Destination KSA - Your Guide to Saudi

Destination KSA - Your Guide to Saudi

Musical Instruments from The Arab World

Musical Instruments from The Arab World
There are a variety of instruments that are typically used in Arabic music. They fall under are 3 different categories in Arabic music.

Rhythmic Instruments

Instruments that make sounds using hands or sticks. Instruments used in this category are:

Tablah Darbekkah

Tabl or drums – consists of wooden rounded frame on which a leather piece is attached on top and stretched. The attabbaal (drummer) usually carries it on his chest using a leather belt and a stick in the other hand with a rounded head. The other stick doesn’t have the rounded head and is made of bamboo. The oldest piece came from Iraq which is believed to have dated back to 2600 B.C. It’s now a museum piece. Assyrians were the first people to use it for musical reasons. It was brought to Europe during the crusades and it was used in the military and later in Jazz and orchestra.

Tablah (Derbakkah) – It’s made of either metal or clay. If made of metal it has keys to prevent the leather from becoming too lax. The upper side is rounded and the leather is attached on it using strings. The lower part is narrow and open ended. The drummer uses fingers and hands to play. The strong hit in the middle is called doom and a light one on the side is called a tak. Using these two sounds, the drummer knows how to adjust and set up the musical piece. The current tabla was first used in Iraq around 1530 to 1950 BC based on the clay dolls found in the Iraqi Museum.

Air flow Instruments

These are instruments that are blown into. The air causes vibrations that give specific notes depending on the hollowness of the instrument and the width of the pores that the air passes through.


Mizmaar: It is a long wooden, flute-like instrument made of cane. It was invented in the 17th century and became particularly well known in Egypt. There are two types of mizmaars; singular and double, which has two canes. Usually the player blows into it slowly and some of the holes are closed off with the player’s fingers in order to elongate or shorten the air pull. Inhalation is done through the nose and the air is kept inside the mouth cavity. The Zammar (person playing the instrument) is able to play for long hours using this technique for public events.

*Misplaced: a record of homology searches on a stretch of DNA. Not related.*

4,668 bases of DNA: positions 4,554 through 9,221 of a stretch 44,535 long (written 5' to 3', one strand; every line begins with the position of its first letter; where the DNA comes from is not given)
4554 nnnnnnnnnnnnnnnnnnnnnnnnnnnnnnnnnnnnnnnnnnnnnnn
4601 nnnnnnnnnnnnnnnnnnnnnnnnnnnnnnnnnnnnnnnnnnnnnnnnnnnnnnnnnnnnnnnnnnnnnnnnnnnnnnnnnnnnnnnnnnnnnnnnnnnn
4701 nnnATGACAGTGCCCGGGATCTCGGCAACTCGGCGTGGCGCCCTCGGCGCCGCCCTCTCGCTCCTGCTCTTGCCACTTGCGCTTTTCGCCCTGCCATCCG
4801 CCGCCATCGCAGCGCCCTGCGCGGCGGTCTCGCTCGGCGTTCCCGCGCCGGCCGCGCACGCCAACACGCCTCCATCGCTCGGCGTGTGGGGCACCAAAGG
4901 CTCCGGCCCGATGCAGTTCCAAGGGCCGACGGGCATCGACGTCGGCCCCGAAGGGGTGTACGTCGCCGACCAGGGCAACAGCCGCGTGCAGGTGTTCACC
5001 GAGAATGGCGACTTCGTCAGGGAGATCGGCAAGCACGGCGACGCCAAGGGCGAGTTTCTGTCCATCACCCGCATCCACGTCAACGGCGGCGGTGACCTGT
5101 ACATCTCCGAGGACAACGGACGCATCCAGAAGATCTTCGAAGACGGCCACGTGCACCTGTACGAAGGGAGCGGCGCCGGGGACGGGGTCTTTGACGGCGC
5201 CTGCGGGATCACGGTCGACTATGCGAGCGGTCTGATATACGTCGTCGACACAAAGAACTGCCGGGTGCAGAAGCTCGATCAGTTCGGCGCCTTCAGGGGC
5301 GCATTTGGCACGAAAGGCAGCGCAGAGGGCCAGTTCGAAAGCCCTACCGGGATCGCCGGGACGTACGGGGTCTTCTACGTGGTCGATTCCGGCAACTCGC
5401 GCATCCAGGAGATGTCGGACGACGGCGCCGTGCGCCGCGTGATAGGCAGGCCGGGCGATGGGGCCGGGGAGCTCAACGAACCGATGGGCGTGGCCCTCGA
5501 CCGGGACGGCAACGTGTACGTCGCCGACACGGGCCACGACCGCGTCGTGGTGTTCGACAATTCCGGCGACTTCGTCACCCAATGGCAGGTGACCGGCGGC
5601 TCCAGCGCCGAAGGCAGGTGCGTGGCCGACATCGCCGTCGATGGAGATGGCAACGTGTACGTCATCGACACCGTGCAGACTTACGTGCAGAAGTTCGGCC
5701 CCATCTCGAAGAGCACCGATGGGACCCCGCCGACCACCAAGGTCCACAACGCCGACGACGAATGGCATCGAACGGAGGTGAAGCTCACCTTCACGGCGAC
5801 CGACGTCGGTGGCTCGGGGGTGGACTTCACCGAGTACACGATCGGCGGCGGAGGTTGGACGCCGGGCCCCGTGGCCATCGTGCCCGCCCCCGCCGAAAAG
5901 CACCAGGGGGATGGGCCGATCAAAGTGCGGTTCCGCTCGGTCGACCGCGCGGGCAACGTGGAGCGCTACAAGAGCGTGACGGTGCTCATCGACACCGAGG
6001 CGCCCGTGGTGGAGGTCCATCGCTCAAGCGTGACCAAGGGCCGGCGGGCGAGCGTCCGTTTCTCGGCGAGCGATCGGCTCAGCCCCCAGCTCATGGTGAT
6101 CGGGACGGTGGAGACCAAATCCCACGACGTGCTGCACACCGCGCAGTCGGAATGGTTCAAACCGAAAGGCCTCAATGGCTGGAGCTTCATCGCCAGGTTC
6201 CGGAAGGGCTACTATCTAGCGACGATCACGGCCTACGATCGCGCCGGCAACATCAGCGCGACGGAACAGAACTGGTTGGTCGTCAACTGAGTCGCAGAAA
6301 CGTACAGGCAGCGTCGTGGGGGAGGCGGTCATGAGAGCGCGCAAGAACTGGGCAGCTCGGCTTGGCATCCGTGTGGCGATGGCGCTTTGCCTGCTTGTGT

Mijwaz mismaar: Two flutes conjoined with five holes. It is commonly used in public parties and marriage ceremonies along during the Dabke dance.

Zorna: The the lower part of this wooden hollow tube resembles a bell while the other end has a straw.

Al Nai: It’s a Persian word with an alternative in Arabic called Al Shabbabah. It is made of a hollowed out bamboo pieces and is open on both ends. It is a typical flute and at the edge it has no straw. It has six holes and one on the lower end. The player puts his thumb on the lower hole. The other upper holes are 33 cm away from the edge and around 6.5 cm away from the other end. Because the Nai has no keys, one cannot play all of the musical notes they want. The oldest Nai was found to be made of silver. Al Nai dates back to 1450 BC. It has four equally spaced holes. Booque, ALshoaibiya (many pipes), Mismar Jurab (bagpipes) are other examples of air flow instruments.

String-based instruments

Instruments where you pluck the strings or string them using different techniques:


Al Oud: It is one of the most famous Arabic musical instruments and was known as the Sultan of music in the old days. It was used by philosophers and musicians to teach and practice musical theories. Its strings are strung using a pick. Historians mention that a slightly different Oud, with a shorter neck, appeared first in the Egyptian era over 3,500 years ago. It has been upgraded over time, especially during the Islamic era. A base key was also added to the neck to the one we know today.

Qanoon: Some old references mention that it was invented by Al Farabi. He also narrated that it was made of four sections. The word Al Qanoon covers 3 musical octaves, and that’s why it’s considered a standard for other instruments. It came to Europe from Andalus in the 12th century and soon became very popular there. It has 78 strings, and every three strings make one musical note. It’s particularly hard to tune this instrument, so it’s played using a pick that’s typically made of sheep horn.




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